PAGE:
Once the e-Way bill portal is linked to the centralised VAHAN portal, which contains vehicles details, generation of fake e-Way bills gets checked. Further, the system helps in increasing the overall GST compliance, as a recent notification bars a supplier or a recipient from generating an e-Way bill if the GST returns are not filed for two consecutive months.

Some challenges do remain. Complaints have been raised that the time limits prescribed for the validity of an e-Way bill are not in consonance with ground realities.

Time limit

“Genuine reasons for delays should be taken into account while fixing the time limits,” Bal Malkit Singh, former President of the All India Motor Transport Congress, told BusinessLine.

On consignment verification issues, he said: “State borders have paved the way for flying squads and, the vehicles are being stopped randomly on the pretext of checking for collateral extortion.” Another issue, he said, is the lack of flexibility in rectifying errors and changing the destination address.

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Source: The-Hindu-Business-Line
GST: Restrictions on ITC claim if you do not file GSTR 1 on time

GST: Restrictions on ITC claim if you do not file GSTR 1 on time

The GST Council, in its 37th meeting held at Goa, has come up with various proposals to simplify and strengthen the tax filing system and one such decision is aimed at ensuring taxpayers file their GSTR 1 in time.

“In order to nudge taxpayers to timely file their statement of outward supplies, imposition of restrictions on availment of input tax credit by the recipients in cases where details of outward supplies are not furnished by the suppliers in the statement under section 37 of the CGST Act, 2017,” a statement said. This means when taxpayers do not file a GSTR 1, they would not be able to claim input tax credit.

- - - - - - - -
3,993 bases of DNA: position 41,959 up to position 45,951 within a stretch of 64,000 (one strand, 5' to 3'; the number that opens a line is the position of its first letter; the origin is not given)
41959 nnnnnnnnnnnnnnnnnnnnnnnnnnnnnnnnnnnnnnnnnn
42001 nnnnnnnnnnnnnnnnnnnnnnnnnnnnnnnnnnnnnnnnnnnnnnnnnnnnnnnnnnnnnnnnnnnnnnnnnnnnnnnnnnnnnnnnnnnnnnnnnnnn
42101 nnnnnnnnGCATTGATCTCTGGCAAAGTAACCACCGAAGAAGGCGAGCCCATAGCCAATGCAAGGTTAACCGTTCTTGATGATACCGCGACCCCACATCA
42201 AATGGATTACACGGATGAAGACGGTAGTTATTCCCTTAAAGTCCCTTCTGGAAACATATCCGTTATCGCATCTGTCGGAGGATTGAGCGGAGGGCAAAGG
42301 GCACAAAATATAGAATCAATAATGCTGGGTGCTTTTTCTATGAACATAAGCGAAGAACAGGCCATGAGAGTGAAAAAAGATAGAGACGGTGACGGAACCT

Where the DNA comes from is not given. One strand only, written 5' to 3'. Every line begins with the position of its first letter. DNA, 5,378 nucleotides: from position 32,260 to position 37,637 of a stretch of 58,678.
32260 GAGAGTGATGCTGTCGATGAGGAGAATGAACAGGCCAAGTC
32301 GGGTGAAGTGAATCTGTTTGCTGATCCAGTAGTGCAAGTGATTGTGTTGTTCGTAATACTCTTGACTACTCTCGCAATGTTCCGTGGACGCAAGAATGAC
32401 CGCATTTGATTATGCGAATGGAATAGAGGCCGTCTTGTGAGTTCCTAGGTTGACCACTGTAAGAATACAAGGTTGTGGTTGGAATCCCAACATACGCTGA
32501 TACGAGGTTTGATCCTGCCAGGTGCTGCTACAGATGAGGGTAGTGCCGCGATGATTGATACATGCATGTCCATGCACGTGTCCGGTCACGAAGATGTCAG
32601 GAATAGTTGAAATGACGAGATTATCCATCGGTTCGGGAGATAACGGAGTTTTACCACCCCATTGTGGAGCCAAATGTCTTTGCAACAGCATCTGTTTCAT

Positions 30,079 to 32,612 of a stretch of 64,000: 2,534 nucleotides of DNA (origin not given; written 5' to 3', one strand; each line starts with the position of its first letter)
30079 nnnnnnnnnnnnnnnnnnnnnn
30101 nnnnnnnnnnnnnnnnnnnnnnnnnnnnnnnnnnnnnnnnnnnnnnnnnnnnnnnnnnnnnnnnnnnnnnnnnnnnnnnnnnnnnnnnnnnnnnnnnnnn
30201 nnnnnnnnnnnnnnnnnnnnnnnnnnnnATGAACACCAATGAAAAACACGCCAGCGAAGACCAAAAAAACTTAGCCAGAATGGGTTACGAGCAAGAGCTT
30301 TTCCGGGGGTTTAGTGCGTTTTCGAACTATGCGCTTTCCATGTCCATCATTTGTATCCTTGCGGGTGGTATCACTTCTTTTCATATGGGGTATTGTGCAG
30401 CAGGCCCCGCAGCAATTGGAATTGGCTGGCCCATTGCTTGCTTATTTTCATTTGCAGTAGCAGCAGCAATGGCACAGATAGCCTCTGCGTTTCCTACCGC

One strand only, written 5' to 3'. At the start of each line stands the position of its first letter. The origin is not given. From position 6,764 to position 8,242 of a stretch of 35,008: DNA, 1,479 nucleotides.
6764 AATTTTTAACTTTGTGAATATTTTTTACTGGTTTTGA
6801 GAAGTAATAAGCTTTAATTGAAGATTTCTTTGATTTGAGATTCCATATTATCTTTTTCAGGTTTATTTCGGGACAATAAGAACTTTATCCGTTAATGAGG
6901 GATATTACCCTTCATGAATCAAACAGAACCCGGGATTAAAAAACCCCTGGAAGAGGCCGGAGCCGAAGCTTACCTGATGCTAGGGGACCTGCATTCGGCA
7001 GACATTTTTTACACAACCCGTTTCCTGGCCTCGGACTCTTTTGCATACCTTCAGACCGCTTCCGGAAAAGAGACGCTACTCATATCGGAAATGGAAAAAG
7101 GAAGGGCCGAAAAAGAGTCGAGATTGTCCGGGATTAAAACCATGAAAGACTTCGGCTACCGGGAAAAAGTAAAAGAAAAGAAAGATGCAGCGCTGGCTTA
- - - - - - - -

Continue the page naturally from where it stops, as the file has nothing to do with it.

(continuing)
According to Archit Gupta, Founder and CEO – ClearTax, there will be restrictions on ITC claim for those who fail to submit GSTR-1. “ITC will only be allowed to be claimed where outward supplies have been reported by your suppliers. This is an important step to ensure validity of ITC claim in the system and sets the stage for the new simplified return filing mechanism. Those whose suppliers do not submit GSTR-1 will be restricted from availing ITC credit,” says Gupta.

Incidentally the Government on Friday said, the New return system that was to be introduced in October 2019, would now be introduced from April, 2020. This is in order to give ample opportunity to taxpayers as well as the system to adapt and accordingly specifying the due date for furnishing of return in FORM GSTR-3B and details of outward supplies in FORM GSTR-1 for the period October, 2019 – March, 2020.

“With the Government now showing full intention to plug ITC leakages, businesses cannot do without a robust mechanism that will keep suppliers in check and make sure they are complying in a timely manner,” says Gupta.

Other announcements:

The GST Council provided much-needed relief to MSMEs by allowing them waiver to file GSTR 9 and GSTR-9A. Announcing the relaxation in filing of annual returns for MSMEs for FY 2017-18 and FY 2018-19, a statement said waiver of the requirement of filing FORM GSTR-9A for Composition Taxpayers for the said tax periods will be provided.

Additionally, filing of FORM GSTR-9 for those taxpayers who (are required to file the said return but) have aggregate turnover up to Rs. 2 crore made optional for the said tax periods.

Other important decision taken at the Council meeting include setting a Committee of Officers to examine the simplification of Forms for Annual Return and reconciliation statement and extension of last date for filing of appeals against orders of Appellate Authority before the GST Appellate Tribunal as the Appellate Tribunals are yet not functional.

Source: Economic-Times.